Further, magnetic field generator 1322 may be used to generate power for circuits within transmitter 1300. Magnetic field generator 1334 generates a magnetic field.

In this illustrative example, the magnetic field generated by magnetic field generator 1322 may cause voltage difference 1324 to occur as electrical signal 1320 travels through tube 1310. The magnetic field is applied to electrical signal 1320.

Voltage difference 1324 is a voltage difference between side 1326 and side 1328 of tube 1310. This voltage difference may extend to side 1330 and side 1332 of communications link 1304. Connections from side 1330 and side 1332 may be made to amplifier 1306 to supply power to amplifier 1306 and optical emitter 1308.

In a similar fashion, magnetic field generator 1334 may be configured to generate power for circuits within receiver 1302. Magnetic field generator 1334 generates a magnetic field. The magnetic field may cause voltage difference 1324 to occur when electrical signal 1320 passes through tube 1310. The magnetic field is applied to electrical signal 1320.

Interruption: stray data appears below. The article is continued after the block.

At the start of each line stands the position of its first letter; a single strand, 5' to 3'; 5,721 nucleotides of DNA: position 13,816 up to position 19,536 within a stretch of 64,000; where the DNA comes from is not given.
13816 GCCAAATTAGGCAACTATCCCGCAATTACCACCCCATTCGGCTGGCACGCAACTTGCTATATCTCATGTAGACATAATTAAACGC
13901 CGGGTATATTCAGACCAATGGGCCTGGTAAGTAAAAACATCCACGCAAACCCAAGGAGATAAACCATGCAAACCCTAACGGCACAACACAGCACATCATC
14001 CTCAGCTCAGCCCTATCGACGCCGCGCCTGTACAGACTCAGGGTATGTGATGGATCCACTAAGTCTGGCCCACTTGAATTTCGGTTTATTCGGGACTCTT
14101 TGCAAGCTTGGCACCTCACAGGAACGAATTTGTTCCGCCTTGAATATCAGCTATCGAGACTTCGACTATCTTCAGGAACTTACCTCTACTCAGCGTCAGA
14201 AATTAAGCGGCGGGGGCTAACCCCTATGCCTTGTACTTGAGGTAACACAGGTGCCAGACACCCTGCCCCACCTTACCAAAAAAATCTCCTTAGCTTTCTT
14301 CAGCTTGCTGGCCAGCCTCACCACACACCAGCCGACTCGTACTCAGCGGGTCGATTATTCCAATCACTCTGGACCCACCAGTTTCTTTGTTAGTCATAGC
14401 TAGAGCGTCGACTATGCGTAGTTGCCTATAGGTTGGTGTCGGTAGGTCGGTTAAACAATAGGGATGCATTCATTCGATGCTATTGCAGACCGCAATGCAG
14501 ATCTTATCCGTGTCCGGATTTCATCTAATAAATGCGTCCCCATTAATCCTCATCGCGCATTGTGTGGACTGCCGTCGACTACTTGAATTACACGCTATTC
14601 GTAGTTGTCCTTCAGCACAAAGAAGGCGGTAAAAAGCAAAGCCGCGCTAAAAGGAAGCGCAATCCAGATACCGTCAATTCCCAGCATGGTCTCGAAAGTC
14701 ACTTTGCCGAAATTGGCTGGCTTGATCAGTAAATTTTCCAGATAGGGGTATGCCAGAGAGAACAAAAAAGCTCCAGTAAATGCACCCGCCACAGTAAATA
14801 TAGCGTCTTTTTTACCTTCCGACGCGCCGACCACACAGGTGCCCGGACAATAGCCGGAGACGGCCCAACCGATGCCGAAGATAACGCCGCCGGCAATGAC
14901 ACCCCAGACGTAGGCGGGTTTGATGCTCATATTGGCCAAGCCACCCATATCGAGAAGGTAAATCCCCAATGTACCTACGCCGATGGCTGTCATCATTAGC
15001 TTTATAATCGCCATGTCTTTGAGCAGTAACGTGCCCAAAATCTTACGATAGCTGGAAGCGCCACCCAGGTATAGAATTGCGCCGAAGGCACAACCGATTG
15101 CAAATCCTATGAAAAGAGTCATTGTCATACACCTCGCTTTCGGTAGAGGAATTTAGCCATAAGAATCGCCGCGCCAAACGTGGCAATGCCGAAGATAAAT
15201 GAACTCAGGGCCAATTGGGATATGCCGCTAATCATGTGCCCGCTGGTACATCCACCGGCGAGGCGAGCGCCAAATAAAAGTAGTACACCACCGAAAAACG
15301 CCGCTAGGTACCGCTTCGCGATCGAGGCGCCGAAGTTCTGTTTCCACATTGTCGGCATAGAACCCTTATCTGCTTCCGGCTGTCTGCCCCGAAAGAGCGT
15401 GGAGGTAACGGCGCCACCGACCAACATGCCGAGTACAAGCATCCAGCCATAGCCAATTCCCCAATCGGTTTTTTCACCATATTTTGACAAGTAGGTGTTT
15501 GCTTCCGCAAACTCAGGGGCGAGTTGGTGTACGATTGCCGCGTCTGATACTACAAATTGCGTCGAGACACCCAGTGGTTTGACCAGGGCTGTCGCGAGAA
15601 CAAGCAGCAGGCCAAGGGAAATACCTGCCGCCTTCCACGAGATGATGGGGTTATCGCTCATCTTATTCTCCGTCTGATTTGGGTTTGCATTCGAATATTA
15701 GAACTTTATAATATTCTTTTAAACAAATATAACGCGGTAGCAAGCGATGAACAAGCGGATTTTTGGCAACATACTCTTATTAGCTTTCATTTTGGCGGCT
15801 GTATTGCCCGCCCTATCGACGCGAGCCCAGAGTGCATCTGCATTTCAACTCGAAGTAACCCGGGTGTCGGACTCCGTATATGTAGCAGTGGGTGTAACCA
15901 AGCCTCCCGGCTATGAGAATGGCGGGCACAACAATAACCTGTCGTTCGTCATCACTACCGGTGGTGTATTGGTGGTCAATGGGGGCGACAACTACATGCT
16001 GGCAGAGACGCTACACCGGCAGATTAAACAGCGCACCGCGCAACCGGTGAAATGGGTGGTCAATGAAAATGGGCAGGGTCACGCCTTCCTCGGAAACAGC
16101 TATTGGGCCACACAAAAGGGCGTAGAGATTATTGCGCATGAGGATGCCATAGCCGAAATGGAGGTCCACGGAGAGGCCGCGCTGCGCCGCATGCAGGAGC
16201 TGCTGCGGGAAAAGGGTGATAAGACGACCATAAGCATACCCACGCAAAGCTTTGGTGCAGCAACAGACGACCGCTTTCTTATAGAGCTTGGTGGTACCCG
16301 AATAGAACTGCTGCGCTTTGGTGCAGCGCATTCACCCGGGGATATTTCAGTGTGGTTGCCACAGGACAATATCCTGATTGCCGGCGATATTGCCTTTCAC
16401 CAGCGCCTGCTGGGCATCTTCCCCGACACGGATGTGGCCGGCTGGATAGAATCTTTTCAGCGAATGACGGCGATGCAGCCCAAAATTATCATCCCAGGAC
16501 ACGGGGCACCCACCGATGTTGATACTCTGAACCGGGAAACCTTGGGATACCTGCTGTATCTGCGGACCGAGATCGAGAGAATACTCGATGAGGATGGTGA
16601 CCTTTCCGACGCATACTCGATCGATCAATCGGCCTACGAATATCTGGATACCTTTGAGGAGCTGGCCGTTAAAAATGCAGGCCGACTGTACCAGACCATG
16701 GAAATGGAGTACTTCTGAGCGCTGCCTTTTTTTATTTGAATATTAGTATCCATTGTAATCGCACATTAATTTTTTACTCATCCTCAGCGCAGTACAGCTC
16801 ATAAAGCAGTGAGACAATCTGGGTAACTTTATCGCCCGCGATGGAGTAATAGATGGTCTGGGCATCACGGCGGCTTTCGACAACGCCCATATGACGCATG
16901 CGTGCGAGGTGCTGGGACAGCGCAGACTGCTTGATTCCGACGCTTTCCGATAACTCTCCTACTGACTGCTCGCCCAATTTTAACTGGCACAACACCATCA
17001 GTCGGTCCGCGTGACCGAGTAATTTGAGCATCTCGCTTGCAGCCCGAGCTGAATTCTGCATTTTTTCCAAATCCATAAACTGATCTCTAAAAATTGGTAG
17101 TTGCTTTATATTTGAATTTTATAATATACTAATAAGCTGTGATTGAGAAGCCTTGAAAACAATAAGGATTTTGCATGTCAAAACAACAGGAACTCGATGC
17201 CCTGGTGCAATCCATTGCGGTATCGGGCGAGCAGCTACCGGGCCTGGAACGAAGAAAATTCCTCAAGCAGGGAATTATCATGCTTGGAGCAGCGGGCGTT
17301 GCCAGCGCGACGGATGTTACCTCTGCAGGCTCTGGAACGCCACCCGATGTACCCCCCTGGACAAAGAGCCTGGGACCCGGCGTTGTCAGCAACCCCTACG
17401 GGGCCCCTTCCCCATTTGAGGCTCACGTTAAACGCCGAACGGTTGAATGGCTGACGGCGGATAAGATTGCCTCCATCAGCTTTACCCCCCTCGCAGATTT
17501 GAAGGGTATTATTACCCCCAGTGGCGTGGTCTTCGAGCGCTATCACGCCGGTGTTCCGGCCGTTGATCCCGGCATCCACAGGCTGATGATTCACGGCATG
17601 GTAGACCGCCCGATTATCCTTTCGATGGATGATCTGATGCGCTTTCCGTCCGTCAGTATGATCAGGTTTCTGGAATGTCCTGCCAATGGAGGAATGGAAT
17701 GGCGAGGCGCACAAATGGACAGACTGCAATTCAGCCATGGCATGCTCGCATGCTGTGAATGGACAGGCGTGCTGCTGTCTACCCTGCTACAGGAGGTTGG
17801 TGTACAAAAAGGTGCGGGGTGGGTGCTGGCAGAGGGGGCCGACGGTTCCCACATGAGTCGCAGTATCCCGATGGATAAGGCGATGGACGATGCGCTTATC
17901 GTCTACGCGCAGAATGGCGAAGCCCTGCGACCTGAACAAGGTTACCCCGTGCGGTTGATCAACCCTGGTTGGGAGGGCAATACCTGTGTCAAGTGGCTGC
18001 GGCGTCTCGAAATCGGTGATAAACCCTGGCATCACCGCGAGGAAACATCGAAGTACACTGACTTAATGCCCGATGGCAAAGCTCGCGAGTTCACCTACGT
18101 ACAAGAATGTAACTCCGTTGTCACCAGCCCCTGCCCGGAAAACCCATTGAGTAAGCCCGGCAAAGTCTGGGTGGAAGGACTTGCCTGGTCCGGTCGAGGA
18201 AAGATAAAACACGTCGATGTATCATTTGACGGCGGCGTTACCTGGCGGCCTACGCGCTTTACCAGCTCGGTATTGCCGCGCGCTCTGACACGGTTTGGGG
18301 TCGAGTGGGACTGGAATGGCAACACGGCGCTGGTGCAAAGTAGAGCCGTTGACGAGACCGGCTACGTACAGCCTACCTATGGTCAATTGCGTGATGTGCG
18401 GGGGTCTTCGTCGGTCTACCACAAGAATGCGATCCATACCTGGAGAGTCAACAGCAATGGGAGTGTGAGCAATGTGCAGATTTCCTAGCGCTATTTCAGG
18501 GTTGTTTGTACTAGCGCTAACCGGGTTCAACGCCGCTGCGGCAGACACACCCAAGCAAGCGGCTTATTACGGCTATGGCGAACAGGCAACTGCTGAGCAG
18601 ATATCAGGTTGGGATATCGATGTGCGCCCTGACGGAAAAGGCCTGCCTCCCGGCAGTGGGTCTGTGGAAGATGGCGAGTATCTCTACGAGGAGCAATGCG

This voltage difference may be used to provide power to receiver 1302. In this illustrative example, optical detector 1312, decoder 1314, and other electronics 1316 are connected to side 1330 and side 1332 of tube 1310.

The illustration of the carbon layer, the nanotube, the communications link, and the devices in FIGS. 5-13 are not meant to imply physical or architectural limitations to the manner in which an illustrative embodiment may be implemented. For example, in some illustrative examples, communications link 800, communications link 1304, or both communications link 800 and communications link 1304 may be comprised of a single nanotube rather than multiple nanotubes.